Andrew posted a mindmap of the kinds of things that fall under the ‘archaeogaming’ rubric. He mentioned that it’d be nice to have it with that xkcd aesthetic. The different kinds of archaeogaming were laid out like a ‘Reingold-Tilford’ tree As it happens, there’s a package for R that will take the standard plot() commands and format the output – complete with stickfigures – like an xkcd comic.
Sometimes, one of the best ways to understand a method is to run it on data that you know very well indeed. In which case, the ability to request one’s twitter archive and to feed it into R is quite handy. You make the request, download the csv, then paste the ‘text’ column into its own csv. Clean it up with regex to remove http and special characters etc, then feed it into this script: https://gist.github.com/shawngraham/96d54ee26030895d729d. This can take a while.
I’m playing with this ruby gem https://github.com/zolrath/marky_markov which generates Markov chain texts. I’m feeding it that well known gem of Canadian literature, Susanna Moodie’s Roughing it in the Bush. Here’s my script, once marky_markov is installed: #!/usr/bin/ruby require 'marky_markov' markov = MarkyMarkov::TemporaryDictionary.new markov.parse_file "moodie.txt" puts markov.generate_10_sentences 10 puts markov.generate_200_words 2 markov.
I think there ought to be an international undergraduate digital humanities prize. Undergraduate students do amazing work. Look at these students in Miriam Posner’s #dh101 class: 'Scuse me while I brag on my #dh101 students for a minute. So pleased w their final projects.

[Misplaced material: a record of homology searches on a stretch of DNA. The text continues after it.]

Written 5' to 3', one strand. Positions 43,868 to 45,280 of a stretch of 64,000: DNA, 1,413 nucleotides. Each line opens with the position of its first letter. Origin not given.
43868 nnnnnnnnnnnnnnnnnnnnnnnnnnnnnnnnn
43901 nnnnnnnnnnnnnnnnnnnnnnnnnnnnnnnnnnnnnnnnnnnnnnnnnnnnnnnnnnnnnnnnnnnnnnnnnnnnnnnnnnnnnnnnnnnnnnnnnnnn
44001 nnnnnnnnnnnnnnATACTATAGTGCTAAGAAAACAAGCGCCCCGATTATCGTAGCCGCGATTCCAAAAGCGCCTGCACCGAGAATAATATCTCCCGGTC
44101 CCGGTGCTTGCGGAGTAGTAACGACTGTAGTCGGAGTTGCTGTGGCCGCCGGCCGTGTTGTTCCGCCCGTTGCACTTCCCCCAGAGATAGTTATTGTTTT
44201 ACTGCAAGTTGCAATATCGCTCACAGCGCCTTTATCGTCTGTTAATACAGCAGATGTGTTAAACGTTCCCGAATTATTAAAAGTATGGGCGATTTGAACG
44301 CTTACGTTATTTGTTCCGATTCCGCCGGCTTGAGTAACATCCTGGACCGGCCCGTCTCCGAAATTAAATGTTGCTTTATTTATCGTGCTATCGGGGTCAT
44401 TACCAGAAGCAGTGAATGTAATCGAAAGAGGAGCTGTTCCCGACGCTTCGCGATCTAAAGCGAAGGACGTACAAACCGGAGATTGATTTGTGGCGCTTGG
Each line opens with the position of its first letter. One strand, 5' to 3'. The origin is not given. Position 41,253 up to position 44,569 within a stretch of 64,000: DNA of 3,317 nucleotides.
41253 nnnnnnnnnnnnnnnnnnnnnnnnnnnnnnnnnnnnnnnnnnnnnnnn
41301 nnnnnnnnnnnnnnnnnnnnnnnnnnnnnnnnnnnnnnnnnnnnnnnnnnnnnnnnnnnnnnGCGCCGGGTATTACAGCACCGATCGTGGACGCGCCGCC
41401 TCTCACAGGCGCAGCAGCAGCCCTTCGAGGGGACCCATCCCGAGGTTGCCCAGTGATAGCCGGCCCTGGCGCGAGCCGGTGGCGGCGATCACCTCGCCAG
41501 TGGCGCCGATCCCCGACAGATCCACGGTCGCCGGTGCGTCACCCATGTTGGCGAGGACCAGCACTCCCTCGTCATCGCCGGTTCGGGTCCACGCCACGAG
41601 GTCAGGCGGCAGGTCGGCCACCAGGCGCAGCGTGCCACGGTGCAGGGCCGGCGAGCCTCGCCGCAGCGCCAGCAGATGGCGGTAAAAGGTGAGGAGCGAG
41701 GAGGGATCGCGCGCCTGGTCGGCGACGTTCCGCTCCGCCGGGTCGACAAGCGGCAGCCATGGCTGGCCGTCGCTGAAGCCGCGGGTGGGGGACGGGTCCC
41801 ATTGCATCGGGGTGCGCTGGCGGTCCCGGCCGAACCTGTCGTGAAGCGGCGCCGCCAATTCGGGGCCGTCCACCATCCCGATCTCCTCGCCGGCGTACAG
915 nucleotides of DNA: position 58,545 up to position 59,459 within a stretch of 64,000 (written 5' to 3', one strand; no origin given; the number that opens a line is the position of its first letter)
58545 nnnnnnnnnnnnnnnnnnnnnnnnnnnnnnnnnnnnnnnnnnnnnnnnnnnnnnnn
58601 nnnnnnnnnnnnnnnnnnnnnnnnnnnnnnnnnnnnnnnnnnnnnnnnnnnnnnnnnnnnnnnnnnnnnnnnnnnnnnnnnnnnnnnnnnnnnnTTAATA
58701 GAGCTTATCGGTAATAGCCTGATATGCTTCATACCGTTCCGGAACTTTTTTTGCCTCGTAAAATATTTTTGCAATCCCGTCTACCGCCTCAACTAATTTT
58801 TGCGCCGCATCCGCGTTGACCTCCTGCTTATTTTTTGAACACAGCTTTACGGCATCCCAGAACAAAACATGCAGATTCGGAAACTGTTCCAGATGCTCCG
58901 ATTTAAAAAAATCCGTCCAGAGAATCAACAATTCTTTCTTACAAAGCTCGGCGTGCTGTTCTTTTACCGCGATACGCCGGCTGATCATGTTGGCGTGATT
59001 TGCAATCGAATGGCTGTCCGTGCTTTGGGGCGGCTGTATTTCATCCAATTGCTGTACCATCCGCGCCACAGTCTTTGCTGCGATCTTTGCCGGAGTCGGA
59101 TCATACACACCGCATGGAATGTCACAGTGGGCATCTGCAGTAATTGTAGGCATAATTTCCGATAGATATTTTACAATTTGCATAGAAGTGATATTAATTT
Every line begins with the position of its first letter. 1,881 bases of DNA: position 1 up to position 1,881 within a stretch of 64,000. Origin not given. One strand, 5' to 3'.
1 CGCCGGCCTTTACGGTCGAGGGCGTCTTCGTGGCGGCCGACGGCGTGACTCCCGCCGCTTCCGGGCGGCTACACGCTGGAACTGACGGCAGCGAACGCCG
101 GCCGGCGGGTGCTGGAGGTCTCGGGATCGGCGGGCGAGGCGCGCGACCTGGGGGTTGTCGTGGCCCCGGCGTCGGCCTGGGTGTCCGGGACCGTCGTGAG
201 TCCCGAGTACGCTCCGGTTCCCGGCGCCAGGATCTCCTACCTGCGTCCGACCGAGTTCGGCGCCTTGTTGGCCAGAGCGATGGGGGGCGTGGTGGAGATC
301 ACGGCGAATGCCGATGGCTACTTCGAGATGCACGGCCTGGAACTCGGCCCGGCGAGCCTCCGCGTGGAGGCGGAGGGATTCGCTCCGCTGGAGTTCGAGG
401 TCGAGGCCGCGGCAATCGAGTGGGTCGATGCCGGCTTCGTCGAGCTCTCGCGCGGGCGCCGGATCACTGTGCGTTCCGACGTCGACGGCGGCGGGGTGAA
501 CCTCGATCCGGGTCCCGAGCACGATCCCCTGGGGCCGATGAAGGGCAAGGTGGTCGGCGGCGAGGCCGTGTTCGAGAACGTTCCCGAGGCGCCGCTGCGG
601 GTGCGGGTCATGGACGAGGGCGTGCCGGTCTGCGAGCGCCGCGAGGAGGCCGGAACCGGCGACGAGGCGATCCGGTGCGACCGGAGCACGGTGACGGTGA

Prompted by Lee, I’m collating here materials that I’ve put out there regarding my teaching/thinking related to video games & history and archaeology. The list below is in no recognizable bibliographic style (mostly because I’m tapping this out and can’t be bothered this AM). 2006 The Year of the Four Emperors – CivIV scenario that started it all http://forums.civfanatics.com/showthread.php?t=171164 2012 Stranger in These Parts http://playfic.
We’re launching our book on November 17th, at 11.30 in the History department lounge, 4th floor of Paterson Hall. Drop by if you’re around! I’m also going to undertake to stream the conversation on youtube. I’ve never set a livestream up (there seems to be an assumption round here that if you’re the digital guy, you’re also totally au-courrant with audio/vidsual tech and the ins and outs of broadcasting.
[this is the snippet of an argument, and all that I’ve managed to produce today for #AcWriMo. I kinda like it though and offer it up for consumption, rough edges, warts, and all. It emerges out of something Shawn Anctil said recently about ‘the Laws of Cool‘ when we were talking about his comps which happen this Thursday. In an effort to get my head around what he said, I started to write. This might make it into a piece on some of my recent sound work.
Maybe the question isn’t one of reading someone’s thoughts, but rather, listening to the overall pattern of topics within them. Topic modeling does some rather magical things. It imposes sense (it fits a model) onto a body of text. The topics that the model duly provide us with insight into the semantic patterns latent within the text (but see Ben Schmidts WEM approach which focuses on systems of relationships in the words themselves – more on this anon).
[this is a draft of a short piece I am writing for a society journal, hence not peer reviewed. I would therefore welcome comments, keeping in mind that I wrote it in one sitting this AM. When it comes out formally – if – I’ll post the link here and direct folks to read the final product there. I think it hangs together more or less ok.